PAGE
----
Research

Strength Training Beneficial in Older Age, Researchers Say

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Results from the Healthy For Life project, a collaboration between the Medical University of Vienna (MedUni Vienna), Wiener Hilfswerk and Sportunion Österreich, indicate regular strength training is particularly beneficial for increasing hand strength in older adults, according to Thomas Dorner, MD, MedUni Vienna’s Centre for Public Health.

A news release from MedUni Vienna, which serves as the project’s academic lead, reports that the Vienna Science and Technology Fund is sponsoring the project. The project encompasses volunteer “buddies” who are at least 50 years old, making weekly home visits to motivate older adults to engage in strength training. Additionally, other nutritional issues are discussed and help boost social support.

The release reports that the first results, which are slated to be presented at the project’s forthcoming “sustainability conference,” suggest that training enables older adults to be more independent.

“We know that muscle mass decreases from the age of 30. Without training, around 50% of muscle mass has deteriorated by the age of 80. In this study, the intervention group boosted their maximum hand strength by 3 kilograms. That is an increase of almost 20% on the initial measurements. There was also a significant increase in physical activity levels, mobility, quality of life, and cognitive functions. Albumin, a nutritional parameter for protein in blood serum, which is frequently at low levels in the frail elderly, was significantly increased,” Dorner says in the release.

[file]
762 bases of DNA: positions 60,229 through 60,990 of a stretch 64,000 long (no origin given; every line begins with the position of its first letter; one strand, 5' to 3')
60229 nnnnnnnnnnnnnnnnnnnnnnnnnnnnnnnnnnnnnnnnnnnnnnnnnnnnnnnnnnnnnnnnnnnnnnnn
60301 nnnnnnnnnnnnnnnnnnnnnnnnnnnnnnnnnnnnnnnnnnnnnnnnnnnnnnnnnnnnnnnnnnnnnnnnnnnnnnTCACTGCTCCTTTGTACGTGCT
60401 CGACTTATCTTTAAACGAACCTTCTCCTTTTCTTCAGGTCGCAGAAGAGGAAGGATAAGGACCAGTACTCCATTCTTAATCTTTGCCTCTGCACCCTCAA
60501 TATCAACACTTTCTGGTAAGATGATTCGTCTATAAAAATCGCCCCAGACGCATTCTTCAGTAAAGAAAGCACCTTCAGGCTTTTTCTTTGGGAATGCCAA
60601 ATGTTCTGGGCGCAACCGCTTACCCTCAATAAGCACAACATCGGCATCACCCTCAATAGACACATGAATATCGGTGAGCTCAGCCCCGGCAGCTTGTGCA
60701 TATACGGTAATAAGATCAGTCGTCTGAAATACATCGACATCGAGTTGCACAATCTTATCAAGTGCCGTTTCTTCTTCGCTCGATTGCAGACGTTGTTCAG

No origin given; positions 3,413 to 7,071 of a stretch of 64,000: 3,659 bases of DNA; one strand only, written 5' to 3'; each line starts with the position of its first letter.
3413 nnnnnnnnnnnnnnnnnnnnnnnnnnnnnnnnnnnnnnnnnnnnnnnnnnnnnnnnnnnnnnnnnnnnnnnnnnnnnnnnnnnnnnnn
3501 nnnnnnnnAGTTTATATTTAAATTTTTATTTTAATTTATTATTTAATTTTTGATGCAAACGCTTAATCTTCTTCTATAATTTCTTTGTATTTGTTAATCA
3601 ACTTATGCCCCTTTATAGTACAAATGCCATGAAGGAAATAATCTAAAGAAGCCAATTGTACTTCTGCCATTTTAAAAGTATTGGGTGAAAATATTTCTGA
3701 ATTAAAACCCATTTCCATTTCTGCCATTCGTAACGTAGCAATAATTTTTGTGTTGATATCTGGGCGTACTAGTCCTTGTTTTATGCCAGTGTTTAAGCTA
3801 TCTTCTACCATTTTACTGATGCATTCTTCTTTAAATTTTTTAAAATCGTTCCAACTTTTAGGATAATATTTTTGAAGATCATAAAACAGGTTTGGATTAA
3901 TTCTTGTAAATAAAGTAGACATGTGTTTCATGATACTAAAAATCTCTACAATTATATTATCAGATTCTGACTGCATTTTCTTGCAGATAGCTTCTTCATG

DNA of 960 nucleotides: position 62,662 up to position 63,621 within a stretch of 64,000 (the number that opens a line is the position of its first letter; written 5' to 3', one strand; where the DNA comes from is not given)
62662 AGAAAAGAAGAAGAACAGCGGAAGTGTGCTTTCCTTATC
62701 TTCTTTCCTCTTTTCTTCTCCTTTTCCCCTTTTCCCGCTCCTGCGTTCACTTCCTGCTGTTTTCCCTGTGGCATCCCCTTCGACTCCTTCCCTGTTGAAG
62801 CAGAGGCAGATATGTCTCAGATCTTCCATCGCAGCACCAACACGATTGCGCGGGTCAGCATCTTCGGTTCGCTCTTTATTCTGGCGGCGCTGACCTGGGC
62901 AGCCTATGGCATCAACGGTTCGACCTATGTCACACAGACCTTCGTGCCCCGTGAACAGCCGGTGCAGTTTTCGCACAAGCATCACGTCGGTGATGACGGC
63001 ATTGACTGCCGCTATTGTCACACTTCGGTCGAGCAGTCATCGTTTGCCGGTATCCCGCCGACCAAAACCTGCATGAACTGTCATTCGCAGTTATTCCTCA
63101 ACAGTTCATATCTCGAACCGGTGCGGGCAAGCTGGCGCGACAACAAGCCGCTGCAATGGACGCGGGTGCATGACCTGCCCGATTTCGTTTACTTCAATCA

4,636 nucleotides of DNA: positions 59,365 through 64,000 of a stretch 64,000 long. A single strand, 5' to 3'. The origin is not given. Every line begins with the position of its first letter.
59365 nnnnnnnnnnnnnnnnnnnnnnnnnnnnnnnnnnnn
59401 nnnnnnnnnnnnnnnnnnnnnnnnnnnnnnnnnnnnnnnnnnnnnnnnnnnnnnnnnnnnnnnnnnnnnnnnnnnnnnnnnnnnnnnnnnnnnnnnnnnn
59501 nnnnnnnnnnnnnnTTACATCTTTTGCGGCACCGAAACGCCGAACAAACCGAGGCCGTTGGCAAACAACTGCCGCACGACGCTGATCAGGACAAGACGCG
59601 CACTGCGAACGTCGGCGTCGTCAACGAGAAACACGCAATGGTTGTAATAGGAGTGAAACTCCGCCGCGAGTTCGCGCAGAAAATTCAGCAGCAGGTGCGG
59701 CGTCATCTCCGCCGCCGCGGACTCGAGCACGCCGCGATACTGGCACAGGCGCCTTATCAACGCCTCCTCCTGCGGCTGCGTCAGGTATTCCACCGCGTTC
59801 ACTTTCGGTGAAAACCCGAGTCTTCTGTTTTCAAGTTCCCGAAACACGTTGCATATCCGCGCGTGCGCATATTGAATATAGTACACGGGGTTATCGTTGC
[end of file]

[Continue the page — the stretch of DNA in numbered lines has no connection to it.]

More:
Dorner adds that muscle training also helps reduce the risk of falls. This is particularly significant in relation to the high number of osteoporosis patients in Austria. The release notes that around 740,000 individuals older than 50 years old are affected, most of them women.

Also, “The fear of falls was significantly reduced in the intervention group. This is very important, because the fear of falling leads to frail people moving less, and thus further depleting their muscular strength and increasing the risk of falls,” Dorner says.

The “buddies” themselves who trained alongside the older adults, the release reports, also significantly increased their hand and leg strength during this period.

Dorner emphasizes that a blend of good nutrition with enough plant and animal protein to maintain muscle mass, and regular physical training to promote muscle strength, can boost the number of health years of life. Independence is another key factor.

“An active social life and social contacts are important factors in remaining independent for as long as possible,” Dorner adds.

For more information, visit www.meduniwien.ac.at

[Source: MedUni Vienna]